- Ruth Evelyn Coffin, beloved wife of the late Hon. Frank M. Coffin, peacefully completed her earthly life on March 7, 2017, at the age of 96, in her home in South Portland, Maine. She was a cherished mother, adored grandmother, proud great-grandmother and treasured matriarch who extended her warmth and generosity to many beyond the Coffin family.
Born on July 17, 1920, in New York City, Ruth grew up in Bloomfield, New Jersey, the oldest of five siblings. She courageously ventured from New Jersey in 1938 to attend Bates College in Lewiston, Maine, a decision which she regarded as the most important of her life. There she met Frank, her husband-to-be, whom she married in 1942, settling in Lewiston to raise four children. She also fell permanently in love with the coast of Maine when she first visited the Coffin family cottage at South Harpswell. Her notion of family life expanded in the 1950s as her husband entered Maine politics and later served in all three branches of the federal government. Moves to Washington, D.C., Paris, France and then back to South Portland were anchored by annual summer stays at the family cottage.
A significant thought partner to her husband, as well as chief operating officer of the busy household, Ruth created many diverse and long-lasting relationships. She remained close to her four siblings, all of whom survive, and hosted at her oceanside home many of their annual reunions from 1973 through 2016. At Bates, she gloried in the relationships she found with her freshman dorm mates at Wilson House who remained lifelong friends. They met frequently, often in the Boston area when Ruth accompanied her husband to the monthly sessions of the First Circuit Court of Appeals. To South Portland, Ruth welcomed two American Field Service students for their senior years at South Portland High School, Maya Nayak Kamath of India and Titta Schultz of Finland. Frank and Ruth visited each of their home countries and hosted them and their family members on several visits to the United States.
Ruth also embraced the members of the federal and state judiciary as extended family. She developed long-lasting friendships with judges, clerks and their spouses at judicial conferences and during the times the court met in Boston. She welcomed many to the family home and summer cottage. For over thirty years, she accompanied her husband to court sessions held in San Juan, Puerto Rico, where they developed warm relationships within the judicial and legal community there. Her unique role as senior judicial spouse was acknowledged when she was dubbed the "First Lady of the First Circuit."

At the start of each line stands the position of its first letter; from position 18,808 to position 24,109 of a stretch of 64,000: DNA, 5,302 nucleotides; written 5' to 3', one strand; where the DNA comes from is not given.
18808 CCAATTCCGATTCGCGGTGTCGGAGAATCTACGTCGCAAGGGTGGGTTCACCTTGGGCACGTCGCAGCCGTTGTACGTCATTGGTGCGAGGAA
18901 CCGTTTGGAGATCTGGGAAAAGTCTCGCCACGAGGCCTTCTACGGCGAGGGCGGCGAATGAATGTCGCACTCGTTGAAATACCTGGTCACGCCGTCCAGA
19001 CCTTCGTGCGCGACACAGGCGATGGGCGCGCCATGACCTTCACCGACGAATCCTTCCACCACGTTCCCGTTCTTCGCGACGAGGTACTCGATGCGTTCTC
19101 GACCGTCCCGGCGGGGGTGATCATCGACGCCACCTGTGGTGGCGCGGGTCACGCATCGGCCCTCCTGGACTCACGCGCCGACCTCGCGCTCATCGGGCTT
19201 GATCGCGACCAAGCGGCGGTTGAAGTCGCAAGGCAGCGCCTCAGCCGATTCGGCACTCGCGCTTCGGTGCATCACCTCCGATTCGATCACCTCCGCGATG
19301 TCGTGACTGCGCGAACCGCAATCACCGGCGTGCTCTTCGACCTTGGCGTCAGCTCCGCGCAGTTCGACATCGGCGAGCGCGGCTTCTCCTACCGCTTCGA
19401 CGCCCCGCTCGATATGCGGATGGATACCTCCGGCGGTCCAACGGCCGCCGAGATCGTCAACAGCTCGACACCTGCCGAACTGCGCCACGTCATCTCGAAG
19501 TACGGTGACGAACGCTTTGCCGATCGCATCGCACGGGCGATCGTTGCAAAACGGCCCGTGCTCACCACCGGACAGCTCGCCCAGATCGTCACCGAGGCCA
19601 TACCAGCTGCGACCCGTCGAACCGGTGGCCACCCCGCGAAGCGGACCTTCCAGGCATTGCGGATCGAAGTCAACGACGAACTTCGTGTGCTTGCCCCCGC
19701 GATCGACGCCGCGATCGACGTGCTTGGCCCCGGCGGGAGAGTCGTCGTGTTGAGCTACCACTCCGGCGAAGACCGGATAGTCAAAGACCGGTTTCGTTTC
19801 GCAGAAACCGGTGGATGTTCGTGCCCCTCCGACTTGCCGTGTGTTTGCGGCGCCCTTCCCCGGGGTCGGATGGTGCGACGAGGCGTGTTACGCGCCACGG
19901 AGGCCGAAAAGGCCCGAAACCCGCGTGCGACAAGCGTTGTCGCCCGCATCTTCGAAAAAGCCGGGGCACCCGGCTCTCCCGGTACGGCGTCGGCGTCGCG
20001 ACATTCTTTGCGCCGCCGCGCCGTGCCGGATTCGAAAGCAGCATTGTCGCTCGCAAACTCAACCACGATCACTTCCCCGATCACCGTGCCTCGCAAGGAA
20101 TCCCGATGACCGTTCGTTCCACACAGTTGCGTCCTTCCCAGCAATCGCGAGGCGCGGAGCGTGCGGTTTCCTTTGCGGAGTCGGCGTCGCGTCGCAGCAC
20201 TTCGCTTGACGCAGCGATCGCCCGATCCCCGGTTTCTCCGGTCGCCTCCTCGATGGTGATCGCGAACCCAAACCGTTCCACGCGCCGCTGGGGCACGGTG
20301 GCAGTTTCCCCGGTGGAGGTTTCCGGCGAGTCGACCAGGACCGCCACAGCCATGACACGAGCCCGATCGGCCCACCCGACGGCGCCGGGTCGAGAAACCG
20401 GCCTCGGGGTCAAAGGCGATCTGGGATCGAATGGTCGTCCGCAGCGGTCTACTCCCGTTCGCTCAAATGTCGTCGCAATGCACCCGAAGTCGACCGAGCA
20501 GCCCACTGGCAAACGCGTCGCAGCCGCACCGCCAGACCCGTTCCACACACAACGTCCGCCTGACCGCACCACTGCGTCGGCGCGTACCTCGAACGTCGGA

Ruth particularly cherished the group of nearly 70 law clerks who worked for the Judge during the 41 years he served. Extending her warm hospitality to these young lawyers, she created a true family "in law," known as the "Coffin Clever." She was instrumental in planning many outings with the Judge and his clerks, such as hikes, solstice celebrations, play readings, visits to the summer cottage, and picnics in Casco Bay on their modest power boat Sea Venture. Even after the Judge's death in 2009, Ruth maintained an active interest in their lives and continued to be in contact with them. Loyal both to the Judge and Ruth, the members of the Clever returned to Maine for frequent reunions, the most recent in 2015, at which they celebrated Ruth's 95th birthday. Ruth was a careful, empathetic listener who never tired of hearing from all she held dear.
For many years, Ruth volunteered in local organizations, such as Williston-Immanuel United Church and the Portland Museum of Fine Arts. She tried her hand at crafting silver jewelry and fashioned quilts for her grandchildren and many of the children of the law clerk Clever. Inspired by her time in Paris, she became an excellent cook, creating meals such as Spanish paella and the gourmet "Sea Venture Stew" served on the boat as she and her husband navigated the waters of the Maine coast. Not overshadowed by her husband's public speaking skills, Ruth offered her own spontaneous contributions, delivering heart-felt and playful remarks to to the delight of those at gatherings of family and clerks. She was a voracious and eclectic reader of books on tape from murder mysteries to history and biography, religions and science. To the end, she was a competitive player of Upwords and took great satisfaction in her numerous victories.
Always thrilled to welcome a new person into her life, Ruth delighted in the birth of her great-granddaughter, Hazel, in July 2015 and eagerly watched her development. Hazel visited her Bana numerous times, sat on her lap, and took rides on her rollator. Hazel spoke some of her first short sentences as she pointed out boats and birds she saw from the windows of her great-grandmother's bedroom.
Ruth was predeceased by her husband; her daughter-in-law, Janet Milley; and her son-in-law, Ed Babb. Her extraordinary presence, strength of character and positive outlook will continue to inspire all who survive her. Her memory will be cherished by her children, Nancy Kurtz of Medford, Massachusetts, Douglas Coffin and wife, Meg Haskell, of Stockton Springs, Maine, Meredith Coffin and husband, Daniel Hallett, of Freedom, Maine, and Susan Babb of West Newbury, Massachusetts; by her grandchildren, Esther Kurtz and husband, Ben Dicke, Adam Kurtz, Nathan Kurtz and partner, Michael Jao, Harpswell Coffin and husband, Ben Thompson, Sigrid Coffin and Morey Hallett; and by great-granddaughter, Hazel Jane Coffin.
A service in celebration of Ruth's life will be held on Sunday, April 2, 2017, at 2 p.m. at the Williston-Immanuel United Church, 156 High Street, Portland, Maine. In lieu of flowers, donations may be made to the University of Maine School of Law Foundation or to VNA Home Health Hospice of South Portland, Maine. Condolences may be expressed online at www.hobbsfuneralhome.com.
Published on  March 11, 2017